The Greatest Head-To-Heads in Horse Racing

horse race

Long before basketball, football, or baseball were invented, horse racing entertained the masses. It continues to do so today at over 300 dirt track and turf courses across the world, with races contested every day. The sport’s prize money draws multitudes from around the globe and makes it the third most popular spectator sport. But behind the romanticized facade of a sport rife with injuries, drug abuse, and corruption lies a darker reality. Thousands of horses are injured, often fatally, each year in horse racing. Many die during races; fewer survive to be retired to pastures or slaughtered for their flesh, which is a prized delicacy in places like France and Japan.

In horse racing, as in life, there are essentially three types of people. There are the crooks who dangerously drug their horses or countenance such behavior from their agents and who dare the industry to catch them. There are the dupes who labor under the fantasy that the game is broadly fair and honest. And there is the vast middle, the far-too-silent majority who know the industry is more crooked than it ought to be but don’t give their all to fight for change.

Regardless of what category a race falls into, the great ones always have one thing in common: They are head-to-heads. The greatest race reaches its climax not at the finish line but in that moment just before the outcome becomes resolved, and the greatest showsdowns test the elasticity of that point towards breaking point. Those moments can be found in a head-to-head between two superstars: Secretariat’s 31-length demolition job in the Belmont Stakes; Arkle’s utter decimation of an international field in the 1964 Gold Cup; and Sea Bird’s extraordinary six-length routing of a stellar international cast in the 1965 Prix de l’Arc de Triomphe.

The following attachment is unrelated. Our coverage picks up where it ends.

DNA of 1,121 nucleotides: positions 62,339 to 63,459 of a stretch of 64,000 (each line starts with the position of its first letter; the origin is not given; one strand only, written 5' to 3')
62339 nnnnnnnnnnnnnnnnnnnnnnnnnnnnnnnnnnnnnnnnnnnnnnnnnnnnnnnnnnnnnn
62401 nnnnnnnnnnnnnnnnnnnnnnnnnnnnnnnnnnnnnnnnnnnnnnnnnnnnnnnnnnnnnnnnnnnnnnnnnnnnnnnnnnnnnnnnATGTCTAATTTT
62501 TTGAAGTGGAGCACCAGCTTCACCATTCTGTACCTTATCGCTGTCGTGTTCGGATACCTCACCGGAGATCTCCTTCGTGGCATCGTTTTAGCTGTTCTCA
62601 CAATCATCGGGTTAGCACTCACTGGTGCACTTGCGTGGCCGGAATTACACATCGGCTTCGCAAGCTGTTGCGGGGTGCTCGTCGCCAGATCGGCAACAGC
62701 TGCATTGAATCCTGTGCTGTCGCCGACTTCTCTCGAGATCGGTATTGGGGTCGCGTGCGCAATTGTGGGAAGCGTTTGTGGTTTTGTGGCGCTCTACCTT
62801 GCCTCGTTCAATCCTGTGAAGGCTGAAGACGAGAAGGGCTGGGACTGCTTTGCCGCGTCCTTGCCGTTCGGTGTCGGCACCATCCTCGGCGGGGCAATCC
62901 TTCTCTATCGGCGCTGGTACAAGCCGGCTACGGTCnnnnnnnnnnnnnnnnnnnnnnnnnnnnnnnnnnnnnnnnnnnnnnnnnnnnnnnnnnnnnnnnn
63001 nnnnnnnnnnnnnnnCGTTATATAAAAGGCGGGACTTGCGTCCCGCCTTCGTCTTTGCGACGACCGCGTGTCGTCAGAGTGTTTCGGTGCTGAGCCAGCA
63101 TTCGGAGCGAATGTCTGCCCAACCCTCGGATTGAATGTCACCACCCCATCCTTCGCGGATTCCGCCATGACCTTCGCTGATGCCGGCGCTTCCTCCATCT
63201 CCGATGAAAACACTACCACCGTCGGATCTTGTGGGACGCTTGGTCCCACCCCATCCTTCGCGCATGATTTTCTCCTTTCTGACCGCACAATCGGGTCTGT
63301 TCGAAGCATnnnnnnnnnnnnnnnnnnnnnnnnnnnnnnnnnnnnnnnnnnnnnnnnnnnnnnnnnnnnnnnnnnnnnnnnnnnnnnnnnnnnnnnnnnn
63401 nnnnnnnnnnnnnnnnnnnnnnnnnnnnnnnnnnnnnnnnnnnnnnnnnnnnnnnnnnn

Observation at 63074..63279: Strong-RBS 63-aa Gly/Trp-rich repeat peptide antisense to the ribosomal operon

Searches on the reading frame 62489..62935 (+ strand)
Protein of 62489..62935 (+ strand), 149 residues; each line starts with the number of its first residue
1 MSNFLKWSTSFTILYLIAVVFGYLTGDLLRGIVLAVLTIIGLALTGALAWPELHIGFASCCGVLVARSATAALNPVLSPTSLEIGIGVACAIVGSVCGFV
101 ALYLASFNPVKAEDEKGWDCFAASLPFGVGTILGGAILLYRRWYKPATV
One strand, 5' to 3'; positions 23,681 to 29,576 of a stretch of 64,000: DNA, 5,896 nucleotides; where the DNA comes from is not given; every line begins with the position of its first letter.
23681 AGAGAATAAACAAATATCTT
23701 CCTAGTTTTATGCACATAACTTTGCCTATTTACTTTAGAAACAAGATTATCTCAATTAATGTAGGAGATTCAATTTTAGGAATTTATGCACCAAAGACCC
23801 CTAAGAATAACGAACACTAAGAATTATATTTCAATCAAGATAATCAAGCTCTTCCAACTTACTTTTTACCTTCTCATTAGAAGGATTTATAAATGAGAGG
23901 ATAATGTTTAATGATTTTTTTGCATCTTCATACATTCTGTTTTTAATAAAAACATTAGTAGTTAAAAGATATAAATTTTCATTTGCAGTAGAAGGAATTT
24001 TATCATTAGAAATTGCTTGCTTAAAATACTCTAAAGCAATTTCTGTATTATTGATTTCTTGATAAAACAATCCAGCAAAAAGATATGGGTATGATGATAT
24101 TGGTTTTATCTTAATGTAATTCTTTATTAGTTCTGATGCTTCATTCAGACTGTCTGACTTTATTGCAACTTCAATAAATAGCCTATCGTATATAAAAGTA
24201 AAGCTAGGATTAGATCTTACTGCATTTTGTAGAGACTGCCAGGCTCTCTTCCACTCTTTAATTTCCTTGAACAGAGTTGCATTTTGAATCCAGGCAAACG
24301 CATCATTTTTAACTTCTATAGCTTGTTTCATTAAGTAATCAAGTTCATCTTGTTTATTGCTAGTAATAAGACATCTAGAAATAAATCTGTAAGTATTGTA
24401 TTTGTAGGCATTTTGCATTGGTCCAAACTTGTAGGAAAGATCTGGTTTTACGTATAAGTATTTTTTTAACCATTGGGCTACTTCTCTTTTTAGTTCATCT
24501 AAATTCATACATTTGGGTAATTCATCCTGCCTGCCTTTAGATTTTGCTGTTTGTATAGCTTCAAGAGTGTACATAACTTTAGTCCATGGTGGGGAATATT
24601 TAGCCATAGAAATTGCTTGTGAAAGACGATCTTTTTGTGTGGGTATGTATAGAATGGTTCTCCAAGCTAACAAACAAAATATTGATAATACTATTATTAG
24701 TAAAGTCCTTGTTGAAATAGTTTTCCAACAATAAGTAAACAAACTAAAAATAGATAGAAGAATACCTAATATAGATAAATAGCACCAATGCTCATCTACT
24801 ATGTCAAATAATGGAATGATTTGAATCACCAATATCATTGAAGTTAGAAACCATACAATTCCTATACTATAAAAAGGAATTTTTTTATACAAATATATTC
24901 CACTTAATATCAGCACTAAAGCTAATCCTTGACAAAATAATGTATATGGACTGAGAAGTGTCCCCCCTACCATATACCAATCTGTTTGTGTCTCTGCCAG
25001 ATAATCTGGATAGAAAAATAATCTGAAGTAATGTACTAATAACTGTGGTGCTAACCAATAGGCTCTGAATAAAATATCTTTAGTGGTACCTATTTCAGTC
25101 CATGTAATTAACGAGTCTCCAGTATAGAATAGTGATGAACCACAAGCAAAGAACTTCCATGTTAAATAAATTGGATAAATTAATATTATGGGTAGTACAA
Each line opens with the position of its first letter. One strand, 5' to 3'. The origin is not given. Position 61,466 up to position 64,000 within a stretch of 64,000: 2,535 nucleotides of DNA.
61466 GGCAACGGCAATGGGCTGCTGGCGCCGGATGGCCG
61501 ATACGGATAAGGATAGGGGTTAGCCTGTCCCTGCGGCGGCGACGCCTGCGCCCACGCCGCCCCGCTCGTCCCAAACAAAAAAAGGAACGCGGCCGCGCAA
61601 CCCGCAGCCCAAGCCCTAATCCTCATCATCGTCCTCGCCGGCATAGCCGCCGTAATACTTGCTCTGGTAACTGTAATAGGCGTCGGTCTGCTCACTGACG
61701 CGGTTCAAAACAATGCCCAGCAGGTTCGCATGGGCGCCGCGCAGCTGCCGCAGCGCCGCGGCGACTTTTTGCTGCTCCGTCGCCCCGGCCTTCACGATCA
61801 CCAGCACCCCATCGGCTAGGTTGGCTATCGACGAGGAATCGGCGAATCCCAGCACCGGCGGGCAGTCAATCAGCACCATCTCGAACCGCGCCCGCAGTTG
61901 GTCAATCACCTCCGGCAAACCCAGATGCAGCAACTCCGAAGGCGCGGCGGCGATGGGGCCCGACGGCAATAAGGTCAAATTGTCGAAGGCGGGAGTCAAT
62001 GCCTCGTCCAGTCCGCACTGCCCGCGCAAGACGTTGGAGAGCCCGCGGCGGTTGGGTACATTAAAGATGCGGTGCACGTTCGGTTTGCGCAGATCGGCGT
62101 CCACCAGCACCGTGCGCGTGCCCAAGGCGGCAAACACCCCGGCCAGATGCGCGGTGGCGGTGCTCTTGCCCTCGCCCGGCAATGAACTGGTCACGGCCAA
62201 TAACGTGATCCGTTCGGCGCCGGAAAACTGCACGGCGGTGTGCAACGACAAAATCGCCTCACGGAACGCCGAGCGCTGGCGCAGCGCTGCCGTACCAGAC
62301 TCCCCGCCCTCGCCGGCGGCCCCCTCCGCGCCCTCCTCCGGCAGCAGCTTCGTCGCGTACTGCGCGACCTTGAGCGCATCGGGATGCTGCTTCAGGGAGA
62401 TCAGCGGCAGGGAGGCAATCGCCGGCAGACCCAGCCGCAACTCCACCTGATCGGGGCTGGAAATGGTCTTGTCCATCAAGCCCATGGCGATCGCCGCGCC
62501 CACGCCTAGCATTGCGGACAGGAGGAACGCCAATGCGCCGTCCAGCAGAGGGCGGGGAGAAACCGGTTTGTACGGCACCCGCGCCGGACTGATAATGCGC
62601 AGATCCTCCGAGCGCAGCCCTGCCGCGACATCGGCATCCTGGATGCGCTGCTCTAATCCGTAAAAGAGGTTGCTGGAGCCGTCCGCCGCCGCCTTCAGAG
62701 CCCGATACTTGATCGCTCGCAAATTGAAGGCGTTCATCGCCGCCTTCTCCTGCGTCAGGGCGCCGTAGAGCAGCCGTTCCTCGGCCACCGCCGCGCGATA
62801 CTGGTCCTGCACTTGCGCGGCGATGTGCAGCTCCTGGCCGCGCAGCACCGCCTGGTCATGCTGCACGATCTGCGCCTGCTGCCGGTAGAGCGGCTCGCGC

The most famous head-to-heads are in the Triple Crown series: the Kentucky Derby, Preakness Stakes, and the Belmont Stakes. But the best head-to-heads can be found in other prestigious events as well, such as the Dubai World Cup and the Royal Ascot.

What distinguishes these races is not their size or stakes but the fact that they are head-to-heads and feature horses of exceptional talent. The best ones showcase the finest minds in the business of training and coaching thoroughbreds, whose careers are usually limited to about three years. In those short windows, a good trainer can lift a horse from simple greatness to immortality.

One such horse was Man O’ War, born in 1917 and raced 1919 and 1920. He won 20 of 21 starts and left the rest of his competition in the dust. His performance was so remarkable that he was the first of his breed to win the coveted Triple Crown. And it was in his last start, the 1921 Belmont Stakes, that he established himself as one of the all-time greats.